Residency: University of Arkansas for Medical Sciences Pediatric Residency, Little Rock, AR

Dr. Johnson is a current CA-LEND long term trainee at the University Center for Excellence in Developmental Disabilities and is certified in the Incredible Years parenting program. She works in multiple interdisciplinary settings at CHLA's Boone Fetter Clininc and within the DMH-funded UCEDD clinic.

Johnson J*, Perrigo J*, Deavenport-Saman A, Wee CP, Imagawa KK, Schonfeld D, Vanderbilt D. Effect of Home Environment on Academic Achievement in Child Protective Service-Involved Children: Results from the Second National Survey of Child and Adolescent Well-Being Study, Child Abuse Negl. 2021;111:104806. PMID: 33190848

Kim E, Johnson J, Rhinehart L, Logan-Greene PB, Lomeli J, Nurious PS. The School-to-Prison Pipeline for Probation Youth with Special Education Needs. American Journal of Orthopsychiatry, 91(3), 375-385.

Class of 2019

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Kelly Schifsky, DO

Current institution(s): Children’s Hospital Los Angeles    
Current title(s): Attending Physician    
Contact email:    

Schifsky K*, Deavenport-Saman A, Mamey MR, Sheth N, Mirzaian C, Schrager S, Vanderbilt D. Risk factors for parenting stress in parents of children treated with laser surgery for twin-twin transfusion syndrome two years postpartum. Am J Perinatol. 2020 Jan; PMID: 31986541.

Vanderbilt DL, Mirzaian CB*, Schifsky K*, “Environmental Risks to NICU Outcomes” in Follow-Up for NICU Graduates - Promoting Positive Developmental and Behavioral Outcomes for At-Risk Infants. Springer. Editors Needelman H and Jackson BJ. pp189-203. 2018.

Vanderbilt D, Schifsky K*, “Prematurity:Follow up”, in Behavioral and Developmental Pediatrics: a Handbook for Primary Care. 4th Edition, Lippincott. Editors Zuckerman B, Augustyn M, Chapter 70, pp 361-5. 2019. ISBN 9781496397393.

Class of 2018

Tamar Nazerian Chorbadjian, DO, MPH

Current institution(s): Kaiser Permanente Baldwin Park    
Current title(s): Director of the High Risk Infant Follow-Up Clinic

Chorbadjian TN*, Deavenport-Saman A, Higgins C, Chao SM, Yang JH, Koolwijk I, Vanderbilt DL. Maternal Depressive Symptoms and Developmental Delay at 2 Years: A Population-based   Longitudinal Study. Matern Child Health J, 2020 Oct;24(10):1267-1277. doi: 10.1007/s10995-020-02990-8. PMID: 32780269.

Chorbadjian TN*, Vanderbilt D. Child Temperament: New Thinking About the Boundary Between Traits and Illness. Journal of Developmental and Behavioral Pediatrics. January 2018 - Volume 39 - Issue 1 - p 45.

Chorbadjian TN*, Vanderbilt D. Developmental Screening and Monitoring: Supporting Best Outcomes for Our Children. Child Care Exchange. May/June 2018; pp82-8

Kristina Galura, MD

Current institution(s): Kaiser Permanente    
Current title(s): Attending Physician    

Javier JR, Galura K*, Aliganga FAP, Supan J, Palinkas LA. Voices of the Filipino Community Describing the Importance of Family in Understanding Adolescent Behavioral Health Needs. Fam Community Health. 2018 Jan/Mar;41(1):64-71. PMID:29135796.

Class of 2017


Demvihin Ihyembe, MD

Current institution(s): University of Oklahoma Child Study Center    
Current title(s): Assistant Professor of Pediatrics    
Contact email:    

Ihyembe D*, Stager K, Deavenport-Saman A, Yang J, Imagawa KK, Vanderbilt DL. Navigating school-based special education services: a self-paced virtual learning module. MedEdPORTAL. 2021;17:11108. PMID: 33655076. PMCID: PMC7908379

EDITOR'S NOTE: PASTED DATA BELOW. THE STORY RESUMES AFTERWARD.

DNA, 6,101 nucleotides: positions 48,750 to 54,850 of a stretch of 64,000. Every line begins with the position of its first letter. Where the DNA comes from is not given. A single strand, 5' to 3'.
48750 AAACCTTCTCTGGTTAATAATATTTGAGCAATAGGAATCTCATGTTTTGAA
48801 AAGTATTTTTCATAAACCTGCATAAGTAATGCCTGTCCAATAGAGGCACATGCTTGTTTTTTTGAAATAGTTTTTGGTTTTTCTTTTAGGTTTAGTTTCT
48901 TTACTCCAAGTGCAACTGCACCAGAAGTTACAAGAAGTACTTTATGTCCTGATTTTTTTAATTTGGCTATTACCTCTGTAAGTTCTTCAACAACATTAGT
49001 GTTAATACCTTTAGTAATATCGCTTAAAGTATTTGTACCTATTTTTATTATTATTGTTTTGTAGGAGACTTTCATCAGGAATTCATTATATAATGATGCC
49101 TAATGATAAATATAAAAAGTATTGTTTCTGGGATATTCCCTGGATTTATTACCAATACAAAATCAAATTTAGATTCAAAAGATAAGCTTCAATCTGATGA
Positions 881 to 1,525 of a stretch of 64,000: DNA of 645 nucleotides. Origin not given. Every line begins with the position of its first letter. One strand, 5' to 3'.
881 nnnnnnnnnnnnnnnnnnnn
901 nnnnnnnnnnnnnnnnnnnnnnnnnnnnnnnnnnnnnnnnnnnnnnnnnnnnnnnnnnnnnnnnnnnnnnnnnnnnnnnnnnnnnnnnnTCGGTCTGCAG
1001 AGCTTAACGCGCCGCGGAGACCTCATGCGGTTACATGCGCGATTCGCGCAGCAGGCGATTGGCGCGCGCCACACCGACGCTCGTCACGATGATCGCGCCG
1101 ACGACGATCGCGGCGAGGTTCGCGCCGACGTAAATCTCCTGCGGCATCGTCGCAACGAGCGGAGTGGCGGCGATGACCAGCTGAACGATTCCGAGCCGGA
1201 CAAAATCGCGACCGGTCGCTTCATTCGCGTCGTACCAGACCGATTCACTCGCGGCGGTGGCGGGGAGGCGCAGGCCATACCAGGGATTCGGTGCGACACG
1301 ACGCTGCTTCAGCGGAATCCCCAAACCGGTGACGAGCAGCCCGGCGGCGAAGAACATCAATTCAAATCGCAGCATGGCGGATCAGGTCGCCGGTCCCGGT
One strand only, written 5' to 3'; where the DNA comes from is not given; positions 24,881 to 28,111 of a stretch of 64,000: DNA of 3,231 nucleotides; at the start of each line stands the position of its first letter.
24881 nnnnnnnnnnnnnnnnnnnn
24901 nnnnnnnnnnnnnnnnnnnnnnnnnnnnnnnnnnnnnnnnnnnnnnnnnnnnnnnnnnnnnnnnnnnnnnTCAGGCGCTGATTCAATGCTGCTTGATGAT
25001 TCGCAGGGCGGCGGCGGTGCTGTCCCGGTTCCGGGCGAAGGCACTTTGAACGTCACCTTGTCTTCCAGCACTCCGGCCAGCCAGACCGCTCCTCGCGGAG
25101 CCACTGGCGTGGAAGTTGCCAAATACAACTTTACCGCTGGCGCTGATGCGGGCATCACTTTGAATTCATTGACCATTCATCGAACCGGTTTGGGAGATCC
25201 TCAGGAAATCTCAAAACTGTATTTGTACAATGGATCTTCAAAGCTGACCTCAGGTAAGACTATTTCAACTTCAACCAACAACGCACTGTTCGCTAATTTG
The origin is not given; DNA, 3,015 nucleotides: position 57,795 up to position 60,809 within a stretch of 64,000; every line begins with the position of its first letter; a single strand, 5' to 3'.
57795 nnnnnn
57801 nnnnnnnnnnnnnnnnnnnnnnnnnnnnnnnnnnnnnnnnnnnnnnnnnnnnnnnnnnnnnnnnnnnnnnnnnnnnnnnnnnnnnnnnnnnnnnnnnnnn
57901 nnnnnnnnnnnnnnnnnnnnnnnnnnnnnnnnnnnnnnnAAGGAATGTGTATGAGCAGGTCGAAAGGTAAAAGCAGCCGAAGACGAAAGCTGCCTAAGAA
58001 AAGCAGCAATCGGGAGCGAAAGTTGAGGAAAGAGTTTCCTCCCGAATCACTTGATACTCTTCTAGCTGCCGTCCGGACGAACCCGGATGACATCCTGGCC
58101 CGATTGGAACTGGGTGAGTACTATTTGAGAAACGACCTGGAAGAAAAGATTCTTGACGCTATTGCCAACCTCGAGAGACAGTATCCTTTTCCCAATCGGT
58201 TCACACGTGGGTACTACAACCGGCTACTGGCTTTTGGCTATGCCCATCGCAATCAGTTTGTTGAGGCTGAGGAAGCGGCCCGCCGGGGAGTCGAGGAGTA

Class of 2016


Thusa Sabapathy, MD

Current Institution(s): Center for Autism & Neurodevelopmental Disorders, University of California Irvine    
Current title(s): Developmental-Behavioral Pediatrician    

Sabapathy T*, Madduri N, Deavenport-Saman A, Zamora I, Schrager SM, Vanderbilt DL. Parent reported strengths in children with autism spectrum disorders at the time of an interdisciplinary diagnostic evaluation. J Dev Behav Pediatr. 2017;38(3): 181-186. PMID: 28368969

Sabapathy T*, Vanderbilt DL. Book Review: Teaching Social Skills to People with Autism. Journal of Developmental and Behavioral Pediatrics, 37(3):263, April 2016

Sabapathy T*, Vanderbilt DL, Zamora I, Augustyn M. Aggression in Autism Spectrum Disorder: Supporting the Entire Family. Journal of Developmental and Behavioral Pediatrics. 2016 Oct;37(8):p 685-6. PMID: 27676698

Class of 2014


Peter Chung, MD

Current institution(s): Center for Autism & Neurodevelopmental Disorders, University of California Irvine    
Current title(s): Assistant Clinical Professor of Pediatrics    
Contact email:    

Chung PJ*, Vanderbilt DL, Schrager SM, Nguyen E, Fowler E. Active Video Gaming for Individuals with Severe Movement Disorders: Results From a Community Study. Games of Health, June 2015, 4(3): 190-194. PMID: 26182063

Chung PJ*, Vanderbilt DL, Soares NS. Social Behaviors and Active Video Game Play in Children with Autism Spectrum Disorder. Games of Health, June 2015, 4(3): 225-234. PMID: 26182068

Chung PJ*, Vanderbilt DL. Book Review: Pediatric Neuropsychology: Medical Advances and Lifespan Outcomes. Journal of Developmental and Behavioral Pediatrics, 2014 Sept; 35(7):459


Joseph Spitzer, MD

Current Institution(s): Kaiser Permanente Southern California, Baldwin Park, Department of Pediatrics    
Current title(s): Developmental-Behavioral Pediatrician    

Spitzer J*, Imagawa KK, Schrager SM, Vanderbilt DL. Clinician Disparities in Comorbidity Screening among Children with ADHD. Children’s Health Care. 2017; 46(4):344-55.

Class of 2013


Carolina Pena-Ricardo, MD, FAAP

Current Institution(s): Kaiser Permanente Southern California, West Los Angeles, Department of Pediatrics    
Current title(s): Developmental-Behavioral Pediatrician    

St. Amant H*, Schrager, SM, Peña-Ricardo, C*, Williams ME, Vanderbilt DL. Ethnic Disparities in Access to Services for Children with Autism Spectrum Disorders. Journal of Autism and Developmental Disorders. 2018 Feb;48(2):333-340. PMID: 28988384

Class of 2011


Veronica Meneses

Current institution(s): Texas Scottish Rite Hospital for Children; University of Texas Southwestern Medical Center    
Current title(s): Assistant Professor; DBP Residency Training Director    
Contact email:    

Meneses V*, Vanderbilt D, Barnes L, Augustyn M. Footprints in the bathroom: The role of spirituality in patient diagnosis. Journal of Developmental and Behavioral Pediatrics, 2011 Feb/Mar; 32(2):169-171. PMID: 21217403

Meneses V*, Vanderbilt D, Barnes L, Augustyn M. "Footprints in the Bathroom": The Role of Spirituality in Patient Diagnosis. J Dev Behav Pediatr. 2017 Feb/Mar;38 Suppl 1:S79-S81.PMID: 28141730 (republication)